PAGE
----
Photo: Don Hankins via Flickr
If there’s one thing that everybody can agree on it’s that the internet is full of weirdoes and undesirables, and you’re one of them until proven otherwise. Online dating can be a cumbersome process and a brutal waste of your time if you don’t represent yourself well in your profile or fail to communicate effectively in emails.While most of us barely have time for a life outside of work without having to review countless personal ads in an attempt to discern who may be somewhat normal, enhancing your online “flirting” skills will minimize your disappointment and maximise your response rates. Here are some pointers that professionals from Virtual Dating Assistants (www.virtualdatingassistants.com) and readers who have extensive experience online recommend to set you apart from your average worm on a hook.
Keep your audience in mind: Just like marketers shape a branding campaign with their target audience in mind, online daters need to write a profile and post photos that will attract the type of person that they desire. If you need some feedback, send a message to people outside of your area that share the characteristics of your ideal date and ask for some pointers. No need to be shy, many people will be more than happy to help.
Show, don’t Tell: Avoid clichés and lots of adjectives. Instead of telling everyone you are “funny”, “love to travel”, and “live life to the fullest” etc. show them with your words. Describe the time you lost your Passport in Mexico and had to sneak back across the border like Ben Stiller in The Heartbreak Kid. OK, not many people can say that, but if you dig for a while you’ll think of something unique that will leave readers at the edge of their seats, wanting to know more.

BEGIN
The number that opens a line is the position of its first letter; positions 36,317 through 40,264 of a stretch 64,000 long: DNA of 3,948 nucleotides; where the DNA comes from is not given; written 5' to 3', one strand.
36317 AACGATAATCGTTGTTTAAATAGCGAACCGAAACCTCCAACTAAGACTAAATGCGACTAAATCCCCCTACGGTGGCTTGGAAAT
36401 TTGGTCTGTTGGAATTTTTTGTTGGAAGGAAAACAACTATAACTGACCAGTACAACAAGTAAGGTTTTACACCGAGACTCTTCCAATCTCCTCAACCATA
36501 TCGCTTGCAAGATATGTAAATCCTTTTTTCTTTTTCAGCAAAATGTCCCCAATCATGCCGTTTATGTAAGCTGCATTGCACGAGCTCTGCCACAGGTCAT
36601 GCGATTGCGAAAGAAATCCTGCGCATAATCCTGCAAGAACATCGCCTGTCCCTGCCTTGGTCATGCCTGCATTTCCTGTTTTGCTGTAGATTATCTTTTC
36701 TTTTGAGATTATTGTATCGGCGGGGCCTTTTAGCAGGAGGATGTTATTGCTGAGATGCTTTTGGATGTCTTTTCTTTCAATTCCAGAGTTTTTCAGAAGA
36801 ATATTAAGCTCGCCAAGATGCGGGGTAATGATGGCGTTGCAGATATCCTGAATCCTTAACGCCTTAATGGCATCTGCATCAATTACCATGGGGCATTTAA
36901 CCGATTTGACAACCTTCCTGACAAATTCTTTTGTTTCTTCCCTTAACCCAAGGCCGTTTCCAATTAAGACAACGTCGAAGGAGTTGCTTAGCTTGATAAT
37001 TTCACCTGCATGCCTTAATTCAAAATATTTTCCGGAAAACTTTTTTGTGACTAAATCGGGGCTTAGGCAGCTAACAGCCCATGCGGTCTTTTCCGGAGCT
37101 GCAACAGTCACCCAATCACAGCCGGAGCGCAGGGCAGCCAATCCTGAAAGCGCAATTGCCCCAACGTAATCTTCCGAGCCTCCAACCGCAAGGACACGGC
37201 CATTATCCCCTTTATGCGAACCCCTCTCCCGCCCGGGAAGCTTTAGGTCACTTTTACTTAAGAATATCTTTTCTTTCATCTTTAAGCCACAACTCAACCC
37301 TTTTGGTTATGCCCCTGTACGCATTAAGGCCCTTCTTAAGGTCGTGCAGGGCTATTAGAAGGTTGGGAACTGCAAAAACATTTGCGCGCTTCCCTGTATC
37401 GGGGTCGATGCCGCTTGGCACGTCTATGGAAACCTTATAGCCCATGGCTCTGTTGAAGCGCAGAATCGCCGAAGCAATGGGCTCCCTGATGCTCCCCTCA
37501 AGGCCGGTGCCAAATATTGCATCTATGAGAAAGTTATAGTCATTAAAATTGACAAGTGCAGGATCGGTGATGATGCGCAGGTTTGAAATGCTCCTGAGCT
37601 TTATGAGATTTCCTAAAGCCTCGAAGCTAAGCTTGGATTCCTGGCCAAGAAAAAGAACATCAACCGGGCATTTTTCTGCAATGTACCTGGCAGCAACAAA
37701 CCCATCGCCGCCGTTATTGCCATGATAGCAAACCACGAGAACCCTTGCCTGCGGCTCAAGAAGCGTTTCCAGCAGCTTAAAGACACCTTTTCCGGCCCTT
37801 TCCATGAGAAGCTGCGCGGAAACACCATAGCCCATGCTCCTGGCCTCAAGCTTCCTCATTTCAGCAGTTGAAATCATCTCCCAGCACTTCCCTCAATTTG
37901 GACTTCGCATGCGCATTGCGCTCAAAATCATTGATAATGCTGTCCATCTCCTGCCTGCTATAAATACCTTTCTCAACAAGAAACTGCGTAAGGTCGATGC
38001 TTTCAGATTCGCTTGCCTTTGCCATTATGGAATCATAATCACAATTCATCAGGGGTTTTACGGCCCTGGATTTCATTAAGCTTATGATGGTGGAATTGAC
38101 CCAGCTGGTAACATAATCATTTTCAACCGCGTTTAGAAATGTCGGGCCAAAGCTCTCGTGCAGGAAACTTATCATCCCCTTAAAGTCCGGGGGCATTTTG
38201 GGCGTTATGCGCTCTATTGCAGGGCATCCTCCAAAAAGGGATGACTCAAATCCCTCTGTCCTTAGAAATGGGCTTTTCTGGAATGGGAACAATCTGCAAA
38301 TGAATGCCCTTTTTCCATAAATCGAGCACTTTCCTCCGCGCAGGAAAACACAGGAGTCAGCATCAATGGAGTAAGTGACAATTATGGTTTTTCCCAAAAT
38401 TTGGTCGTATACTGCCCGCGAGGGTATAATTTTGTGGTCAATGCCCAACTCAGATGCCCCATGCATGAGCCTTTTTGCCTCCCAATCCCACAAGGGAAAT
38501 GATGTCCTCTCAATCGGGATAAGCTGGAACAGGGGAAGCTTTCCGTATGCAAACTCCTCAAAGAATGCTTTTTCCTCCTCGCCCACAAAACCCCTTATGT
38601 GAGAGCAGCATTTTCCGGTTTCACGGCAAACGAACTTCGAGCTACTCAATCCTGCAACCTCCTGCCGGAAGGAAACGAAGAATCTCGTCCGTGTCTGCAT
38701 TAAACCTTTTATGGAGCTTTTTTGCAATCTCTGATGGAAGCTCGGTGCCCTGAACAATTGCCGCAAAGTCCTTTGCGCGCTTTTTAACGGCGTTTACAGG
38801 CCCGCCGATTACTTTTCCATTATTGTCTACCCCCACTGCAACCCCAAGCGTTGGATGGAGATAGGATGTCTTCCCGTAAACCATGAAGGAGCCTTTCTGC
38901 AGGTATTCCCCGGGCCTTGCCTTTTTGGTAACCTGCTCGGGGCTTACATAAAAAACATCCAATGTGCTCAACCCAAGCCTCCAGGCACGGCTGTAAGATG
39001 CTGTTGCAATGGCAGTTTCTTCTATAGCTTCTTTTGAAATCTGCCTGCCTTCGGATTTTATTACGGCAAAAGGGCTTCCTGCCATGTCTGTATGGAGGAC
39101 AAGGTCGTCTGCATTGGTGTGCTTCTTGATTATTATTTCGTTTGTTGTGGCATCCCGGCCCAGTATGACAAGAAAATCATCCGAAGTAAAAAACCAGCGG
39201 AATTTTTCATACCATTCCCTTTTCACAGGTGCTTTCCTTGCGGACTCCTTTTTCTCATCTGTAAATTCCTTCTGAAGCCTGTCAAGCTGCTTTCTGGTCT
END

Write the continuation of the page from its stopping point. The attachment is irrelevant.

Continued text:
Attention-grabbing subject lines: If your email doesn’t get opened you have a 0% chance of getting a response; therefore, your first goal is to grab the other person’s attention. Again, this is especially important for men sending emails to highly-desirable women, who can get well over a hundred emails a week. One way to do this is by presenting an incomplete thought in the subject line that makes the other person want to know what could possibly be waiting inside.
Reel him or her in (a call to action): Industry professional Scott Valdez observes that the trouble with a lot of people’s emails is that they don’t make the reader feel anything. Tickle their imagination a little, put them in a spot where they have to prove themselves. Men that can make women laugh or feel challenged (but at the same time not offended) in the first message will have a leg up on the competition. Likewise, if the recipient of your email asks the question “So what now?”, you’ve got room for improvement. Make it easy for your romantic interest to respond by asking them a direct question or telling them what you’d be interested to know about them, ideally at the end of the email.
If you are interested, truly: Take the time to send someone an email but keep it short. Many people (especially attractive women) will not respond to winks. If you are really interested, take the time to send a note that makes it clear that you read the other person’s profile. For women reaching out to men (first), a wink may be better so the fellow still has the option to be the pursuer.
Lastly, as with offline dating, don’t appear desperate: Sending a second email when someone doesn’t reply to your first one is OK but not when it’s a) obnoxious (that is, you reveal that you are annoyed and feel rejected) or b) on the same day. Wait a week or so and then give it one more shot (guys especially since women get exponentially more emails and their emails can fall through the cracks more easily). Persistence can be good but harassment will definitely work against you.
There are several resources on the Internet for online dating and it is worth reading the tips included on each particular site. Whatever you do, don’t give up! There really is someone out there for everyone.
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